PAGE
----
At the NATO Summit in Lithuania in July this year, the leaders of NATO member countries stated that “The Russian Federation is the most significant and direct threat to Allies”. Let’s have a closer look at the Vilnius Summit Communiqué wordings: Russia is a threat to the security of NATO, not the world. And this is the correct definition because Russia is a partner to most countries across the globe.
Cooperation with Russia strengthens the security of third countries. And this was confirmed by the BRICS Summit that took place in Johannesburg, SA, in August. The BRICS group includes China and India, which have long-standing claims to each other in the field of security and are now building win-to-win cooperation with Russia. The BRICS Summit in South Africa announced that the organization would be expanded to welcome, in particular, Saudi Arabia and Iran, also known for irreconcilable contradictions between each other, but developing relationships with Russia and uniting today to interact under the auspices of BRICS. Russia is where countries become partners, whereas NATO is where countries become enemies.
So why is Russia a threat to NATO and what would happen if NATO did not exist? Maybe the fact is that it is NATO’s activities that are the “most significant and direct threat” to Russia. NATO was forged in 1949 to counter the Soviet Union. Its founders are Belgium, France, Italy, the Netherlands, Portugal, the United Kingdom, and the United States, known as colonial empires at the time tending to hold tight their respective overseas territories by brutal suppression of peoples’ struggle for sovereignty around the globe. It was the Soviet Union that supported the national liberation movement, and Russia has been holding this course of action, including by defending its sovereignty.
Why NATO members retained the bloc after the collapse of the Soviet Union in 1991? NATO was kept alive in order to counter the Russian Federation which opposes the neo-colonial policy of the Alliance member states. It was NATO members who supported the military coup in Ukraine in 2014 and armed the Kyiv regime to fight the population who did not acknowledge it and who also defended their sovereign right to continue speaking their native language.
It was NATO members that provoked the armed conflict between Ukraine and Russia. They pushed Kyiv to break off the economic ties with Moscow in the first place. Then the Alliance started to instruct the Ukrainian military on how to resolve the Donbass conflict through combat — by slaughtering the Russian-speaking population. After that NATO insisted on Kyiv’s refusal to settle the crash in relations with Moscow through peaceful negotiations.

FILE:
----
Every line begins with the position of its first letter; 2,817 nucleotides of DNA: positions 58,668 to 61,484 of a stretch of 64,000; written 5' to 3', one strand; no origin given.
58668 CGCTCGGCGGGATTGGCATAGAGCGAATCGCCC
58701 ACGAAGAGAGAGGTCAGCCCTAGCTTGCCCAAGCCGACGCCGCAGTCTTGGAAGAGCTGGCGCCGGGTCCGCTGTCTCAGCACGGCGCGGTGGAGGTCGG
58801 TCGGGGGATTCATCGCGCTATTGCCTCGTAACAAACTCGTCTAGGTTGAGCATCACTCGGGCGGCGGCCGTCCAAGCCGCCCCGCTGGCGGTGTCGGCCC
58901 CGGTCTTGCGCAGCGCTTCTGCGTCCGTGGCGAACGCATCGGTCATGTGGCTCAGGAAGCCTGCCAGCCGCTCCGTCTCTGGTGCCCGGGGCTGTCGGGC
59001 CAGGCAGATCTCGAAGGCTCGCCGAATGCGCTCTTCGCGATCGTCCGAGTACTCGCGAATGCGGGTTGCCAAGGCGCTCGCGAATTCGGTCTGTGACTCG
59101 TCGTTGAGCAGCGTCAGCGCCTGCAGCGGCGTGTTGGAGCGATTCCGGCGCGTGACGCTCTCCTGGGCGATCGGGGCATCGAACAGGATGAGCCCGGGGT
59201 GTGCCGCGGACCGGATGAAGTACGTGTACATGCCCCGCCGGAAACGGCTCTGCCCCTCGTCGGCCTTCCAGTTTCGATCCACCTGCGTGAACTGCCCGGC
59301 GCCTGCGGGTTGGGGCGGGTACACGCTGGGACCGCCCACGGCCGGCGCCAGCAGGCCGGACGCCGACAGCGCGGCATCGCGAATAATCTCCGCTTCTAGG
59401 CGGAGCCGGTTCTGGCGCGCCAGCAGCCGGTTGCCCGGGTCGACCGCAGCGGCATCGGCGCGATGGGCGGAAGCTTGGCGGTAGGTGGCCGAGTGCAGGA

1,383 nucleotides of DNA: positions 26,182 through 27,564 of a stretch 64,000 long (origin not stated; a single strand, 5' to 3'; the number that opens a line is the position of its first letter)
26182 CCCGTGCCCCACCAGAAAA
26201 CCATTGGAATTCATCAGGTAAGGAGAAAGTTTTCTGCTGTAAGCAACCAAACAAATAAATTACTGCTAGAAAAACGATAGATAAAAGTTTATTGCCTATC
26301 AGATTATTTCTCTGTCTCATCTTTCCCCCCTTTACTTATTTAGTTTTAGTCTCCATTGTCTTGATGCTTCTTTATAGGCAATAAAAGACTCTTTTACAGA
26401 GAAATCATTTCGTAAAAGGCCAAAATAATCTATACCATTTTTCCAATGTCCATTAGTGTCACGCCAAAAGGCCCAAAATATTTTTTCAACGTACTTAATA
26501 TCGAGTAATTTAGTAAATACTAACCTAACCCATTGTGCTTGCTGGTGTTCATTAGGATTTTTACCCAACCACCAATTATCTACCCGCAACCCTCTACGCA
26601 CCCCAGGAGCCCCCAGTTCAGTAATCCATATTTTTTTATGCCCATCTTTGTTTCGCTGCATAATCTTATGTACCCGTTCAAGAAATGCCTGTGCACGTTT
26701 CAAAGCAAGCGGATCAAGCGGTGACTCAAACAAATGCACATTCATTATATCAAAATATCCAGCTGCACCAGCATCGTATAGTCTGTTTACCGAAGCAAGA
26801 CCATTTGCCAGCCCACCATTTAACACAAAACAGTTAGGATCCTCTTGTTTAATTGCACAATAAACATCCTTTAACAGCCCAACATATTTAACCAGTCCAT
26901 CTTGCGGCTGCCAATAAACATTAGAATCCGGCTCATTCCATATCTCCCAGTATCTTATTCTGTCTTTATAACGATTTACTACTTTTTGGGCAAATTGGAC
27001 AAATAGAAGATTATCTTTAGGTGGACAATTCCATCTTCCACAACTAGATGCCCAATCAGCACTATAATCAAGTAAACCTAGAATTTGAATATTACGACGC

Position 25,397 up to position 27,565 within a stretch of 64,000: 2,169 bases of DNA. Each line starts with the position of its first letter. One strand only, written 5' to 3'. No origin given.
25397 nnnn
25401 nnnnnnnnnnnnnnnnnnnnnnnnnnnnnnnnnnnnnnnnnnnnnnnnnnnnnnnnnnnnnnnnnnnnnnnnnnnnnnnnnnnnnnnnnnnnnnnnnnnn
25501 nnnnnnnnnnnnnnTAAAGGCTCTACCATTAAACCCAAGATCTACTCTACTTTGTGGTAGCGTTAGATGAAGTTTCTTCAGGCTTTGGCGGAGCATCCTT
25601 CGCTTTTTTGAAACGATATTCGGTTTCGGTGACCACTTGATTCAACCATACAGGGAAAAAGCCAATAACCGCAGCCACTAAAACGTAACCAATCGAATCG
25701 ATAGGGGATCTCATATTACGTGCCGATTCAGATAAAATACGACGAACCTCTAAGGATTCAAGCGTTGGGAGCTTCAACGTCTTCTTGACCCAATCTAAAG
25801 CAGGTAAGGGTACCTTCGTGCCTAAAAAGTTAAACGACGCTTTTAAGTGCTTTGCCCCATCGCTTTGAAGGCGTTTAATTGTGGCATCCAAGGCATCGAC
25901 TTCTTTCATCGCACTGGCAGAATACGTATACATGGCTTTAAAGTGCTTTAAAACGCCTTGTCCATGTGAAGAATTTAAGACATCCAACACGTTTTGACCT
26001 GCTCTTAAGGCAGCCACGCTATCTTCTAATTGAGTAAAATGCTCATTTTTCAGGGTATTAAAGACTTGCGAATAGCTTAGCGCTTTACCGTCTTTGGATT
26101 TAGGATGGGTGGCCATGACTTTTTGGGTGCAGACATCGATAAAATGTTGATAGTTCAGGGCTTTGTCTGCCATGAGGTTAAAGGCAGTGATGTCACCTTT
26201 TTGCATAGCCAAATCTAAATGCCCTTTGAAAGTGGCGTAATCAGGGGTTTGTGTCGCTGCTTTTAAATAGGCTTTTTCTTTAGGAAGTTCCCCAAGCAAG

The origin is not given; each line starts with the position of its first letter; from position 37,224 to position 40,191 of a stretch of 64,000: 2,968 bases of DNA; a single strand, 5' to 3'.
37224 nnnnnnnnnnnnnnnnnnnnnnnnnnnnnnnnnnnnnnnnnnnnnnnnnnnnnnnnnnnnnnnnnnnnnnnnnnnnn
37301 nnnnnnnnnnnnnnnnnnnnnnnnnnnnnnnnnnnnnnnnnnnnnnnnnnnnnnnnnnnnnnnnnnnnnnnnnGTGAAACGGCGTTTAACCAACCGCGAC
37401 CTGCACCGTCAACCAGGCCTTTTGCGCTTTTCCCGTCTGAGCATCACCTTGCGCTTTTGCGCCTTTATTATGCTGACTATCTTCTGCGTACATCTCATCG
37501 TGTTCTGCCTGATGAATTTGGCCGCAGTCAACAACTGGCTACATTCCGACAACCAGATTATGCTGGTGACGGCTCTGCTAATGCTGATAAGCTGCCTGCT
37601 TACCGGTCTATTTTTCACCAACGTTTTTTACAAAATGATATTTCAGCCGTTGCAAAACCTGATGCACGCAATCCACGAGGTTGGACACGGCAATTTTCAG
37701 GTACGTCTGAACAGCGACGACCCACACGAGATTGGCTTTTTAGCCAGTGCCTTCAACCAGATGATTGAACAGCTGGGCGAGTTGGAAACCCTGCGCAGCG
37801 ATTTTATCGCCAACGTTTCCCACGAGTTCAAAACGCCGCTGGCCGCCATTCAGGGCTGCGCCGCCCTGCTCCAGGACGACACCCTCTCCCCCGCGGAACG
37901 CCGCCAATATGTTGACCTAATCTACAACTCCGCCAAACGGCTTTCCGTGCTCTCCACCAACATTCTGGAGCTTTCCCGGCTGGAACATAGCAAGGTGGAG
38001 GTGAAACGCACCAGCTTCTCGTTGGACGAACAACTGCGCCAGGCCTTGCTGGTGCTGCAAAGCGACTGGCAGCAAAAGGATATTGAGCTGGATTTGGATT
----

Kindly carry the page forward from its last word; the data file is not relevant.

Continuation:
Here is another example of NATO destabilizing the situation on the Russian border; this is Finland joining NATO to strengthen the military capabilities of the Alliance and this northern European country to resist Russia, although NATO and Finnish politicians admitted that the adjacent Russian group of forces did not pose a direct threat to Finland and at the time when it was admitted to NATO the number of Russian troops near the Finnish border had even decreased. Nothing has therefore changed for the worse over the past 75 years during which the Soviet Union — and then Russia — maintained good neighborly relations with Finland that pledged not to threaten Moscow. In 1944, when the victory of the Soviet Union in World War II became obvious, the Finns themselves, being allies of the Third Reich, stopped the war with the USSR. It was then that the Soviet Union could occupy Finland, which used to be part of the Russian Empire before 1917. However, Moscow believed the commitments assumed by Helsinki in 1948 to maintain a neutral status and never enter into military-political alliances. Over the past 75 years, relationships between Moscow and Helsinki have been characterized by a high level of mutually beneficial political and economic cooperation. Today Finland has violated its obligations and has become a member of the NATO military bloc, which means that the Alliance has approached closer to Russia through Finland, having strengthened its military footprint on the northern borders of Russia, thus creating a threat to its security.
NATO imperils Russia, provoking it into retaliatory steps so that it can ensure its security, and then declares that Russia poses a threat to the Alliance. How do European countries benefit from such a policy of NATO? First, the Alliance is forcing them to sever trade ties with Moscow, which exerts a negative impact on the European economy. Second, NATO forces its members to increase defense budgets, so today the member states account for 55% of global military spending, whereas Russia spends 3.9%; the military spending in NATO countries is growing at the cost of social welfare budget cuts. Third, NATO insists on continuing the war in Ukraine, meaning that it is the Alliance that ignites the fire of the third world war in Europe.
NATO’s policy therefore proves to be a policy of confrontation. Conclusion: Once there is no NATO, there will be no war in Europe, there will be no increase in military spending in European countries, there will be no deterioration in the social and economic standing of Europeans.